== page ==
Raja Kumari: Being first-generation [and] American-born, my parents came with this time capsule of their idea of Indian culture, and that truly influenced me in a lot of ways because inside my home it was like India, and outside it was America. In the home, we were eating only Indian food [and were] watching Telugu films. I had a very unique upbringing [in] the fact that I studied Indian classical dance at a very high level, very young in my life. So [at] seven years old, I [made] my debut and I would go on between seven and 17—my first career, as I always call it. My mom had wanted to learn dance and couldn’t afford it when she was growing up in India. So obviously, when [my parents] made it, they ended up bringing the same teacher my mom couldn't afford to work with and [the teacher] ended up living in my house, teaching me.  Because of that unique kind of involvement with classical culture, my mind was really fascinated with it. In the same way that some kids were watching My Little Pony and Superman and Batman, I was very fascinated with the Mahabharata and Ramayana, which are stories of ancient kings and wars, and a lot of philosophy was involved. My mind was very much in this ancient land, so when it came time to make music, there was this rejection of this idea that I didn't feel like I fit in America because I didn't really see anything [or] anyone like me. When I started to make music, I wanted to make a superhero character to defend my inner child.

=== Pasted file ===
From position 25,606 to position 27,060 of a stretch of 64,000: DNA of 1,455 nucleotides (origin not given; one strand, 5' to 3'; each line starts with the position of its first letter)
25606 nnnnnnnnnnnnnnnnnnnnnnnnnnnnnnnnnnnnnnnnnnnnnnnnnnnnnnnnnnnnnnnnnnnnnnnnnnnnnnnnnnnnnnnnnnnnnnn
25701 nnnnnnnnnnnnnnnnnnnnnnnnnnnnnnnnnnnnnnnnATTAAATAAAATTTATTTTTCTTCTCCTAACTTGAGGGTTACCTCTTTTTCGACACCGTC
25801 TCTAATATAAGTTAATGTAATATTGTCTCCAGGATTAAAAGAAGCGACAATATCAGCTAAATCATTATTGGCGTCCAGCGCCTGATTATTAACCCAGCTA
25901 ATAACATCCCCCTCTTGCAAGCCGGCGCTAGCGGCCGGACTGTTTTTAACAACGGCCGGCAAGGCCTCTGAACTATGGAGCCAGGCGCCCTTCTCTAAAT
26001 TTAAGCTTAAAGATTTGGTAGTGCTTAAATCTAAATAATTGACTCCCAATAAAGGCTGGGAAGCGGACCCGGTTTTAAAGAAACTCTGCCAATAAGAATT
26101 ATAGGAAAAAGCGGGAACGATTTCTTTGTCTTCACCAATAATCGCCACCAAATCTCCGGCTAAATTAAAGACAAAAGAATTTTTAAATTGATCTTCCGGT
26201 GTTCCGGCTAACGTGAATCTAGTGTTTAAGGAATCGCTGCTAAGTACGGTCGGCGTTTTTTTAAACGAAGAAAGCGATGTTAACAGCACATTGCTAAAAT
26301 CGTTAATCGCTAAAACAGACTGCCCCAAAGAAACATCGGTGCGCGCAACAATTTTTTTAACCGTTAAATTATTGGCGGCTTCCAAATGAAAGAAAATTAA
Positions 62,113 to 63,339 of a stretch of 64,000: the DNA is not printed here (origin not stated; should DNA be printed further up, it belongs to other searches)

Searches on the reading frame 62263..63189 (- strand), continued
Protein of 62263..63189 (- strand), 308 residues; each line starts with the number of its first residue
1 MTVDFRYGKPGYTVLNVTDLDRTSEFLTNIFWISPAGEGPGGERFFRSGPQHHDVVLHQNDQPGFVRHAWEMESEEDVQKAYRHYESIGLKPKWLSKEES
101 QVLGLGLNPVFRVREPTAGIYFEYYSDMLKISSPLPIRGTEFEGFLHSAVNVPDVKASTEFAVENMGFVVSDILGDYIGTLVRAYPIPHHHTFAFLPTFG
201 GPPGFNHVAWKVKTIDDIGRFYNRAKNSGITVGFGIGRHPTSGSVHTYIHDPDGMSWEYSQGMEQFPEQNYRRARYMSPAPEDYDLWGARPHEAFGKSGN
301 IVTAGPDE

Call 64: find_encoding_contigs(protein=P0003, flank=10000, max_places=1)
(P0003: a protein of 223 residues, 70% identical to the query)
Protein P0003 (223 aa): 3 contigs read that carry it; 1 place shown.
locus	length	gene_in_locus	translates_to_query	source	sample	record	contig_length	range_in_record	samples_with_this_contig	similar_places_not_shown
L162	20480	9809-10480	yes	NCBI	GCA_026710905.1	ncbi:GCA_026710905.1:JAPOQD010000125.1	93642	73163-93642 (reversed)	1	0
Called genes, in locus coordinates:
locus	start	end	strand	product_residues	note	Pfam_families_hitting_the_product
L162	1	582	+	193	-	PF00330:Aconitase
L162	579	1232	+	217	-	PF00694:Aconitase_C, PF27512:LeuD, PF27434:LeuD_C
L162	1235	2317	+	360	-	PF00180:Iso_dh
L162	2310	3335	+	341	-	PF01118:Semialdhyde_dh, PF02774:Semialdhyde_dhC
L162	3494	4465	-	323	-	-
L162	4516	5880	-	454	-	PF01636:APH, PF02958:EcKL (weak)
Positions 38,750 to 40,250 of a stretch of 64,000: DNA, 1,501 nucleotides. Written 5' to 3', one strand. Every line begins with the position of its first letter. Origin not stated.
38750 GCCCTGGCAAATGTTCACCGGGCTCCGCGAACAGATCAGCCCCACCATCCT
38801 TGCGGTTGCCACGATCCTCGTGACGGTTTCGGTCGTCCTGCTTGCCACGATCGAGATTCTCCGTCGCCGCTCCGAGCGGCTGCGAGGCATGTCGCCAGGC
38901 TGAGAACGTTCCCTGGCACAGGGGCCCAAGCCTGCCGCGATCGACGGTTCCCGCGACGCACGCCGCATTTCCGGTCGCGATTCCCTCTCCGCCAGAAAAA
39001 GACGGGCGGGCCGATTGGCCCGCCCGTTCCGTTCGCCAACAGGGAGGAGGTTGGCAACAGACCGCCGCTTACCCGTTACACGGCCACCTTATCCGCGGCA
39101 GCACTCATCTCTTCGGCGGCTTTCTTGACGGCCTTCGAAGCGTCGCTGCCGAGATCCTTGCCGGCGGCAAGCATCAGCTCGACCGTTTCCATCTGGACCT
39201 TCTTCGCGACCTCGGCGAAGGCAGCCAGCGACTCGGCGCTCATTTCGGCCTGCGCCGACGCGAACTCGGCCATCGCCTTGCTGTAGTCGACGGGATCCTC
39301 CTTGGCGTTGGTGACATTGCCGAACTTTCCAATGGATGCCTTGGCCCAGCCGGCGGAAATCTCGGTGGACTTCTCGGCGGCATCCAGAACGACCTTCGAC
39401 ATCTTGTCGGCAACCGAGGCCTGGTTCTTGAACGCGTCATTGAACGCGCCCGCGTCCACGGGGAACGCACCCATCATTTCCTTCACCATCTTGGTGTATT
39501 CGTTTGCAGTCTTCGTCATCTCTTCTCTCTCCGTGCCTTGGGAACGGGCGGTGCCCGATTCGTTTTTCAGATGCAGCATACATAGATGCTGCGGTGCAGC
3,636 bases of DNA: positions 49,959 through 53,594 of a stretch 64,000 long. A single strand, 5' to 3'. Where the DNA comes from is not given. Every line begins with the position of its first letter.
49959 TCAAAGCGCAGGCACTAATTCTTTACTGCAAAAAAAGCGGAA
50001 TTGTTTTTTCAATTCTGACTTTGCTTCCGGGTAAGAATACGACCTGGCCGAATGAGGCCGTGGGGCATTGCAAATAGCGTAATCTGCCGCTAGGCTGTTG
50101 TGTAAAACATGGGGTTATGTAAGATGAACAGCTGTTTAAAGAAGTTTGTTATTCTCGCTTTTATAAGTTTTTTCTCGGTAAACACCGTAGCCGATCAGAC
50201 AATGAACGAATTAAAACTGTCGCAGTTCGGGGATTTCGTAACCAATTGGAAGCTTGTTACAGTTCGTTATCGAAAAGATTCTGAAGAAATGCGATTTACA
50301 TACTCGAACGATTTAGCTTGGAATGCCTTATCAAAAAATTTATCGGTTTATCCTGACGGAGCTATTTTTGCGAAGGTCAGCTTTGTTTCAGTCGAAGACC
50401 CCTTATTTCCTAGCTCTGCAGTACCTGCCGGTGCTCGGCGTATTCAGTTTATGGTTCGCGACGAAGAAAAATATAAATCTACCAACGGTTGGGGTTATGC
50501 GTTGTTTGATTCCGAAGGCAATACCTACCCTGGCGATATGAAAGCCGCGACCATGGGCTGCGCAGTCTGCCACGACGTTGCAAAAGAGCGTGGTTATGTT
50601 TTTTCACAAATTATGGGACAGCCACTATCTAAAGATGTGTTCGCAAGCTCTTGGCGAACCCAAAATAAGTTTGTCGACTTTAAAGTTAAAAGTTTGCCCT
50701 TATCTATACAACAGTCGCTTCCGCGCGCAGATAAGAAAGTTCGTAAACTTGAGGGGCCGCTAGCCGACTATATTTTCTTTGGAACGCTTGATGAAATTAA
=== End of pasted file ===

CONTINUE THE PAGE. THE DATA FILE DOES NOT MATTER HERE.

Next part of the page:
TM: So your new album, The Bridge is an amazing accomplishment for you and Godmother Records. How would you describe the accumulation of your career experiences that have influenced this album?

RK: I was told that Indian girls don't rap. And I was like, “Yes, we do.” I'm here and I'm telling you, we do. Let me go to India and let me show you what's happening there. The second [album I made], which was [released] in 2018, comes at the end of my being in India for about a year and a half. So that second album which has “Karma” and “Shook” was about defending what is yours and being on this very hypermasculine side. I was fighting patriarchy at such an intense level in India, where it was like I was rewriting people's ideas of women. The only reason I stepped through was because I came from America with the Grammy nomination, otherwise they were gonna treat me like they're treating everyone around me. But I was changing it for the women around me. I was taking opportunities and making all-female rap ciphers and making videos because no one was giving the girls any chances. So that second album was really in this masculine state. Then we get to the pandemic. The pandemic came at a time when I needed to stop and slow down, observe, think, and realize that I'm not somebody who's just here to dance and sing. Basically, this huge journey happened [was] about balance.